Fairy, Faery, Faerie, Fae, Fay, Fey are usually used interchangeably nowadays, especially among the neo-pagan population, but this wasn’t always so. Here are the older definitions attributed to these words, I won’t get into their natures and appearance here.
The word fairy derives from Middle English faierie (also fayerye, feirie, fairie), a direct borrowing from Old French faerie (Modern French féerie) meaning the land, realm, or characteristic activity (i.e. enchantment) of the legendary people of folklore and romance called (in Old French) faie or fee (Modern French fée). This derived ultimately from Late Latin fata (one of the personified Fates, hence a guardian or tutelary spirit, hence a spirit in general); cf. Italian fata, Portuguese fada, Spanish hada of the same origin…
…To the word faie was added the suffix -erie (Modern English -(e)ry), used to express either a place where something is found (fishery, heronry, nunnery) or a trade or typical activity engaged in by a person (cookery, midwifery, thievery). In later usage it generally applied to any kind of quality or activity associated with a particular sort of person, as in English knavery, roguery, witchery, wizardry.
Faie became Modern English fay “a fairy”; the word is, however, rarely used, although it is well known as part of the name of the legendary sorceress Morgan le Fay of Arthurian legend. Faierie became fairy, but with that spelling now almost exclusively referring to one of the legendary people, with the same meaning as fay. In the sense “land where fairies dwell”, the distinctive and archaic spellings Faery and Faerie are often used. Faery is also used in the sense of “a fairy”, and the back-formation fae, as an equivalent or substitute for fay is now sometimes seen.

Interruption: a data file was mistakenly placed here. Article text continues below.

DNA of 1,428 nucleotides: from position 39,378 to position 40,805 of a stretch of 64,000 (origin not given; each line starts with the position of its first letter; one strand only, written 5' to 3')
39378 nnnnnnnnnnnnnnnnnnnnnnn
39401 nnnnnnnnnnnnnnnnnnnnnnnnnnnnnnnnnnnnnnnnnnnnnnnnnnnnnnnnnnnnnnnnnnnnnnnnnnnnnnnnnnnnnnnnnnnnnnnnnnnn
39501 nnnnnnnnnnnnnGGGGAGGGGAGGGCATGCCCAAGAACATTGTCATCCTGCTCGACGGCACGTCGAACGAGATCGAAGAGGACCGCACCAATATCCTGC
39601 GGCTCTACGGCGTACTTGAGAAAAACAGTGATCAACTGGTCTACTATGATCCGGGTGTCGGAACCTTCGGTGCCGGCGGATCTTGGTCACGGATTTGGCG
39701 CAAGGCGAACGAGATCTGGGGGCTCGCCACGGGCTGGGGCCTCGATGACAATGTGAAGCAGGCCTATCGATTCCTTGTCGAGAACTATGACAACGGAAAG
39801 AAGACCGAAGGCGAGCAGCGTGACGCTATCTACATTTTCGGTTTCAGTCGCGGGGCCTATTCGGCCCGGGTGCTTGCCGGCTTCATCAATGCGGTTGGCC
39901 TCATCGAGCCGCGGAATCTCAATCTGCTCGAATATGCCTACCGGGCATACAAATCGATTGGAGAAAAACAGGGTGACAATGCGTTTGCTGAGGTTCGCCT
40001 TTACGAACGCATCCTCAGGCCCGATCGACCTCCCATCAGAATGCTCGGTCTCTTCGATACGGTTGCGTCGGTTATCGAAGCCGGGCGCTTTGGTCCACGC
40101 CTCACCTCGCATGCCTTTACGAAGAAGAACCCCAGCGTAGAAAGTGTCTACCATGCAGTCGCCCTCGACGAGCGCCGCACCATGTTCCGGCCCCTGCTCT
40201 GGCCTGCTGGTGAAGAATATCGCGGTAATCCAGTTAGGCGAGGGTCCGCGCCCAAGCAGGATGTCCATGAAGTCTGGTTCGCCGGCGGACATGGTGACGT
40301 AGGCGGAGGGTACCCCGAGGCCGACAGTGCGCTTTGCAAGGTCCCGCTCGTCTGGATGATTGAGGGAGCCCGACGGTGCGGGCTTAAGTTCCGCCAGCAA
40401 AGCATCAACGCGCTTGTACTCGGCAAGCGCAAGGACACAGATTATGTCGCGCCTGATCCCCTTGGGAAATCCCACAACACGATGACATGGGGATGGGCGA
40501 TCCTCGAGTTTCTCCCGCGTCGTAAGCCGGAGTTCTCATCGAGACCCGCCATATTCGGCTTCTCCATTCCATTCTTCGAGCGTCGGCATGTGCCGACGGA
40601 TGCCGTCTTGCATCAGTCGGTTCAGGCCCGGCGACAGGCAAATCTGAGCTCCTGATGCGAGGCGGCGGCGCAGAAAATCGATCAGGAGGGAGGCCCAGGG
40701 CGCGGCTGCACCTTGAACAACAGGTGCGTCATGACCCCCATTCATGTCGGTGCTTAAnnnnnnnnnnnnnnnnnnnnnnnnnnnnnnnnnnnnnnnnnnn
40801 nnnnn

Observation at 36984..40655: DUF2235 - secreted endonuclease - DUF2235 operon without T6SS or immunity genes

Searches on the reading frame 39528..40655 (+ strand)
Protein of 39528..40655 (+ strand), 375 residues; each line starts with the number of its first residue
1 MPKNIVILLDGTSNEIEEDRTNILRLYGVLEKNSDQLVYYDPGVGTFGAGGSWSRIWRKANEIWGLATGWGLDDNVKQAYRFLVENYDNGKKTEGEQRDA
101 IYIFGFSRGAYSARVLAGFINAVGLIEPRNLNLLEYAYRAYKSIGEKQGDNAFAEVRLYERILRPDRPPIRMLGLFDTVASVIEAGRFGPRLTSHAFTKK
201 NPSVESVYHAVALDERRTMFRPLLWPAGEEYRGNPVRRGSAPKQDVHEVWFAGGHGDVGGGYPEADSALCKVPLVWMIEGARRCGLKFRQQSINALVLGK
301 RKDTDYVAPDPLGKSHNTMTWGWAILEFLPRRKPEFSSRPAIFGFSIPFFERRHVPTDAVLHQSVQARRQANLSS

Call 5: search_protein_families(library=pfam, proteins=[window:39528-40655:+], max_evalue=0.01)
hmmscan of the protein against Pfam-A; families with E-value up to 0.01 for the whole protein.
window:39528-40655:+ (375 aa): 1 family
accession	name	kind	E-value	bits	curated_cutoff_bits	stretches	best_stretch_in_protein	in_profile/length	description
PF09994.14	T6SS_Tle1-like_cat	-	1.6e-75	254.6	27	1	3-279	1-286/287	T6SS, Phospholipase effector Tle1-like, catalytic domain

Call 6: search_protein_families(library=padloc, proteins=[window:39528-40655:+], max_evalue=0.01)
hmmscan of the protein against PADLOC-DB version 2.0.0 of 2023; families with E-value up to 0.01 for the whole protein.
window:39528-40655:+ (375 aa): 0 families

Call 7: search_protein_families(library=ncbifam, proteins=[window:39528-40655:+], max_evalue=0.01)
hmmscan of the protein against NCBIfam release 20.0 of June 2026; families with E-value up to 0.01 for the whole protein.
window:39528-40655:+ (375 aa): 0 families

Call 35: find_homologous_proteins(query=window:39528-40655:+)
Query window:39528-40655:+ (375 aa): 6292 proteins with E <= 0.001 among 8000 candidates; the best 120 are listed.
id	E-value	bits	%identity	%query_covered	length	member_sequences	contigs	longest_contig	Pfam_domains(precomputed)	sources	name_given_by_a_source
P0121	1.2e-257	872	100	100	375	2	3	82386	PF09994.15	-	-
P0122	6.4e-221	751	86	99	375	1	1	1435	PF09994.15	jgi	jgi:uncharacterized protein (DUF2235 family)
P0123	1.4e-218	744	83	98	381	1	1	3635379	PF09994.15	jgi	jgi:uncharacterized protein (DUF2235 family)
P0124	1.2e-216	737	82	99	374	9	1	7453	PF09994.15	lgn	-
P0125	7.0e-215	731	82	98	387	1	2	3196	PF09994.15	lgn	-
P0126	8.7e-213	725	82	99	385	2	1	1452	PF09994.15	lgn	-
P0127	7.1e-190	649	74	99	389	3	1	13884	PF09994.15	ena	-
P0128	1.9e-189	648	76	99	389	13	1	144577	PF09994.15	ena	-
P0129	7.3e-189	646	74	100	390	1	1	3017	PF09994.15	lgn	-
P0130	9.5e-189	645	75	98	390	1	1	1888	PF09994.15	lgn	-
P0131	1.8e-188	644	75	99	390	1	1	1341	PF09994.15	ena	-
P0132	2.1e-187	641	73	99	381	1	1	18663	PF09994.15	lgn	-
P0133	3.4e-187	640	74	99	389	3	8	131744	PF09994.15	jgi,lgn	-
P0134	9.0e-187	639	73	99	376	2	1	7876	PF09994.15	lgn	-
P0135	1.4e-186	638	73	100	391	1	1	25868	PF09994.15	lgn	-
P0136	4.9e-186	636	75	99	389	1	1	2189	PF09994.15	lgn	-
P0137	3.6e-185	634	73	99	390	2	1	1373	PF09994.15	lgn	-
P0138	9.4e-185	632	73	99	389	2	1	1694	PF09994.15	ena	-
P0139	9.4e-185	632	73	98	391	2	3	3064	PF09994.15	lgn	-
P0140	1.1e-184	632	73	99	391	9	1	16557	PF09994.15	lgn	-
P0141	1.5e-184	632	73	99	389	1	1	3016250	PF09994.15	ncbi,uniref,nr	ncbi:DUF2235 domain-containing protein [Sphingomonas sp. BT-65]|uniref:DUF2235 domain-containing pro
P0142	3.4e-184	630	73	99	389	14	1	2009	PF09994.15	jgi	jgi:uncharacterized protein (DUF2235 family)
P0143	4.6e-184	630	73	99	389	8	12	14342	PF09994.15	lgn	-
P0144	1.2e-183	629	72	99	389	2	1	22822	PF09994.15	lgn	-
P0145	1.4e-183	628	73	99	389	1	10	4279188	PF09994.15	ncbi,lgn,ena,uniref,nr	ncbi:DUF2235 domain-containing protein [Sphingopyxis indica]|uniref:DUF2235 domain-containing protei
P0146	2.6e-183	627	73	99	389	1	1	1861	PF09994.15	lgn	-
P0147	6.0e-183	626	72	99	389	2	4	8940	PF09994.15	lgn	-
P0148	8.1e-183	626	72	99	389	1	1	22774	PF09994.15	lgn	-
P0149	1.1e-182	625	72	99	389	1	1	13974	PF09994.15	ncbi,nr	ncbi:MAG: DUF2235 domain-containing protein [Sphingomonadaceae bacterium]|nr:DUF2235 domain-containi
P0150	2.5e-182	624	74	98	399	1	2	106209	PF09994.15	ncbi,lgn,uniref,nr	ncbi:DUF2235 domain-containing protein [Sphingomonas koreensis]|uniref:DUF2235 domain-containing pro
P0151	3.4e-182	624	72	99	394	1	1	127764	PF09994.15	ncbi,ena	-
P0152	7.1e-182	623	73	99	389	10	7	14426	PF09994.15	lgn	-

The word fey, originally meaning “fated to die” or “having forebodings of death” (hence “visionary”, “mad”, and various other derived meanings) is completely unrelated, being from Old English fæge, Proto-Germanic *faigja- and Proto-Indo-European *poikyo-, whereas Latin fata comes from the Indo-European root *bhã- “speak”. Due to the identical pronunciation of the two words, “fay” is sometimes misspelled “fey”.
c.1300, fairie, “enchantment, magic,” from O.Fr. faerie “land of fairies, meeting of fairies, enchantment, magic,” from fae “fay,” from L. fata (pl.) “the Fates,” from PIE *bha- “to speak” (see fame). As “a supernatural creature” from late 14c.
supernatural kingdom, “Elfland,” c.1300, from O.Fr. fairie; see fairy.
“fairy,” late 14c., from O.Fr. fae (12c., Mod.Fr. fée), from V.L. *fata “goddess of fate,” fem. sing of L. fata (neut. pl.), lit. “the Fates” (see fate).
“of excitement that presages death,” from O.E. fæge “doomed to die, fated, destines,” also “timid, feeble;” and/or from O.N. feigr, both from P.Gmc. *faigjo- (cf. O.S. fegi, O.Fris. fai, M.Du. vege, M.H.G. veige “doomed,” also “timid,” Ger. feige “cowardly”), from PIE *peig- “evil-minded, hostile” (see foe). Preserved in Scottish. Sense of “displaying unearthly qualities” and “disordered in the mind (like one about to die)” led to modern ironic sense of “affected.”
The word “fairy” itself is a late one, not used before medieval times and sometimes then with the meaning of mortal women who had acquired magical powers. The French fai, of which “fairy” is an extension, came originally from the Italian fatae, the fairy ladies who visited the household at births and pronounced the future of the baby, as the three fates used to. “Fairy” originally meant fai-erie, a state of enchantment, and was transferred from the object to the agent.
These sources match well. Here we see the use of the word FAIRY is equivalent to FAERIE as well as FAERY and means the land or realm, the place where they live, but is also used to denote the enchantment or magic of the fair folk. So it is used as a place or activity.
It appears that FAY and FAE are also used interchangeably to denote one of the species. A single spirit or creature.
In terms of the race itself I didn’t find a conclusion. It seems that FAIRY, FAERIE, FAERY, FAY, and FAE can all be used for this. However, this is most likely a modern use.
FEY seems to be the exception as it’s meaning is specific and separate from the others. It is used to describe a sense of other-worldliness as well as meaning fated to die.